If you have glaucoma, your ophthalmologist (Eye MD) may prescribe medication to lower your eye pressure. There are many more choices for topical treatment (eyedrops) today than there were only a few years ago. Your ophthalmologist has chosen an alpha agonist medication to treat your glaucoma.

How Do Alpha Agonists Work?
Alpha agonist medications are reliable for lowering the intraocular pressure. They work by decreasing the production of the fluid that the eye continually makes, called the aqueous humor.

What Are the Alpha Agonists?
There are two alpha agonist drugs:

• Brimonidine (Alphagan and Alphagan P)

Possible Side Effects of Alpha Agonists
All medications, including eyedrops, have not only benefits but may also have side effects. Some people taking alpha agonist eyedrops may experience:

• Dry mouth
• Ocular allergy with a red eye and/or red eyelids
• Headache, fatigue, irritability or sleep disorder
• Low or high blood pressure and possible slowing of heart rate (less than with beta blockers)
• Joint aches
• Upset stomach, nausea or constipation

For glaucoma medications to work, you must take them regularly and continuously as prescribed by your doctor.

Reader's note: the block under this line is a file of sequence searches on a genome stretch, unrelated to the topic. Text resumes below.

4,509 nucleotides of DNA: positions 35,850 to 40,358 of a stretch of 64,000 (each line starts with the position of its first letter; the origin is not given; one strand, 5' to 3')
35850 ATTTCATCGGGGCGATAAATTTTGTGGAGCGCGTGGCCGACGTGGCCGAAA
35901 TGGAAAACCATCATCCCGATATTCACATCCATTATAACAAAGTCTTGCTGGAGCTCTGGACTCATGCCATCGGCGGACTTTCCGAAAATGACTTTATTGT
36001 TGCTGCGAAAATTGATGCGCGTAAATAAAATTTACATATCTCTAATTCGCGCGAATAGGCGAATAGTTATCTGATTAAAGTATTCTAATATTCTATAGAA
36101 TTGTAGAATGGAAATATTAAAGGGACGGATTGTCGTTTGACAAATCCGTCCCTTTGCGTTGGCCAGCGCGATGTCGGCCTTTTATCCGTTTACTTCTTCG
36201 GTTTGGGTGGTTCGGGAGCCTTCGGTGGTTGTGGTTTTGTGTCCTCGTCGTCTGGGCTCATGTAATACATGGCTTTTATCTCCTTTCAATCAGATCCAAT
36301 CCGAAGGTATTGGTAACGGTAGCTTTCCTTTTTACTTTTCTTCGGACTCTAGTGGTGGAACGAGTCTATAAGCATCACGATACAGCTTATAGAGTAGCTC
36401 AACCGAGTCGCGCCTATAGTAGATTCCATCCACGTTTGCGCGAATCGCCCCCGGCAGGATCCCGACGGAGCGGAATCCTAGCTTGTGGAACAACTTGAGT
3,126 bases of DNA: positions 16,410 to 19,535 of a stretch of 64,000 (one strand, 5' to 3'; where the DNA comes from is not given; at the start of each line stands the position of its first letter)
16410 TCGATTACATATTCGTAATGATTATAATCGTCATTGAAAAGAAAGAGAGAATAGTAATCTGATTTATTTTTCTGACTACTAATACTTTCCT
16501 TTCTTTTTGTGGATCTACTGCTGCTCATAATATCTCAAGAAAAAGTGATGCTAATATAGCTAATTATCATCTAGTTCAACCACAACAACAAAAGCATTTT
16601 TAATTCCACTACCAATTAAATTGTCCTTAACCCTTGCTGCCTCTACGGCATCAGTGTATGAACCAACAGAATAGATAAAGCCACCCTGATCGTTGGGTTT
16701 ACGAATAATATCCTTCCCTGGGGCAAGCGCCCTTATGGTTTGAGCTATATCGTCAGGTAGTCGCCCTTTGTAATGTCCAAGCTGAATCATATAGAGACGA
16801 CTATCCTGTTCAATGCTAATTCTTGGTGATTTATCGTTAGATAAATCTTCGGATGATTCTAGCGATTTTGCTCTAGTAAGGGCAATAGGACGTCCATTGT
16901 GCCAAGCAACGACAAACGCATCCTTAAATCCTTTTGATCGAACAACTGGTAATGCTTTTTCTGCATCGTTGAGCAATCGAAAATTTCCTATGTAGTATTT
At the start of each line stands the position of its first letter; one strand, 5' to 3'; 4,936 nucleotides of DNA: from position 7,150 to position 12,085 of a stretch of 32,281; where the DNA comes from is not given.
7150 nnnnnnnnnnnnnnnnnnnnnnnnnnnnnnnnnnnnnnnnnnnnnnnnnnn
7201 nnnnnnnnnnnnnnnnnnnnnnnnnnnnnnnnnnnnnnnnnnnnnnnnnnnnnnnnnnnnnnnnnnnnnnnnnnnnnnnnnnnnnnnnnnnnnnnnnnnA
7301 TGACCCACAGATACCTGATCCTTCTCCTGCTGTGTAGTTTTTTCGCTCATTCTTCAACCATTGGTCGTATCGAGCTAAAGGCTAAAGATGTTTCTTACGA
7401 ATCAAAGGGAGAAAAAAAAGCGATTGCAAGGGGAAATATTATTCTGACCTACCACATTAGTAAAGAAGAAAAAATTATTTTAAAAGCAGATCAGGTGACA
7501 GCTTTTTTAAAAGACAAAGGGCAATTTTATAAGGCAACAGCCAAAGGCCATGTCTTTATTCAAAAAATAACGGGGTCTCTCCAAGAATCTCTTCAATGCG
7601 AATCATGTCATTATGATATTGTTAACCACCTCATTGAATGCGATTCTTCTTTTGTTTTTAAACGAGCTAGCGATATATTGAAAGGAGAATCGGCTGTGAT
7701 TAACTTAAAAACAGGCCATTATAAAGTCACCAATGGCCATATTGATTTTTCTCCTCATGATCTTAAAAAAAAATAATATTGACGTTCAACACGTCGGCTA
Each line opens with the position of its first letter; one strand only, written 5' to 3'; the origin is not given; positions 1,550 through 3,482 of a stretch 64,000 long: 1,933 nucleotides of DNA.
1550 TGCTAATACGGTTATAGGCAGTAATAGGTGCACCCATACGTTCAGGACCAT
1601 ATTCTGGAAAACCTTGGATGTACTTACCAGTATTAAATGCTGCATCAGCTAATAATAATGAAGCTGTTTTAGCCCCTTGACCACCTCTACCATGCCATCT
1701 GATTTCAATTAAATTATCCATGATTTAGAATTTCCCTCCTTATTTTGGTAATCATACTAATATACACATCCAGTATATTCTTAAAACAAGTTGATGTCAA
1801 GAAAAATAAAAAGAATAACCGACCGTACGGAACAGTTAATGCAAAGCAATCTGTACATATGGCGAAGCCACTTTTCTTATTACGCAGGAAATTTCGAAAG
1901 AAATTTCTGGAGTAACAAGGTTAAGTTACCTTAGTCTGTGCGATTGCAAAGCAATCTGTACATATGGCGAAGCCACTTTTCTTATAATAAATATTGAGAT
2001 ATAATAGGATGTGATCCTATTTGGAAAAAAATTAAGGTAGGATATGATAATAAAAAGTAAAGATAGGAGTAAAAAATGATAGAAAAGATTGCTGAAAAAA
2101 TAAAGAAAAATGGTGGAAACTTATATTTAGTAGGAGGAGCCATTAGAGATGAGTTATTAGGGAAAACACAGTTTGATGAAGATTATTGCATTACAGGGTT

Medication Tips
With each new medication that your ophthalmologist prescribes, make sure you understand the following:

• The name of the medication
• How to take it
• How often to take it
• How to store it
• If you can take it with your other medications (make sure each of your doctors knows about all the different medications you take, including non-prescription medications)
• What the possible side effects may be
• What you should do if you experience side effects
• What you should do if you miss a dose

Glaucoma: Primary Open Angle

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Glaucoma: Narrow Angle

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Glaucoma: Shunts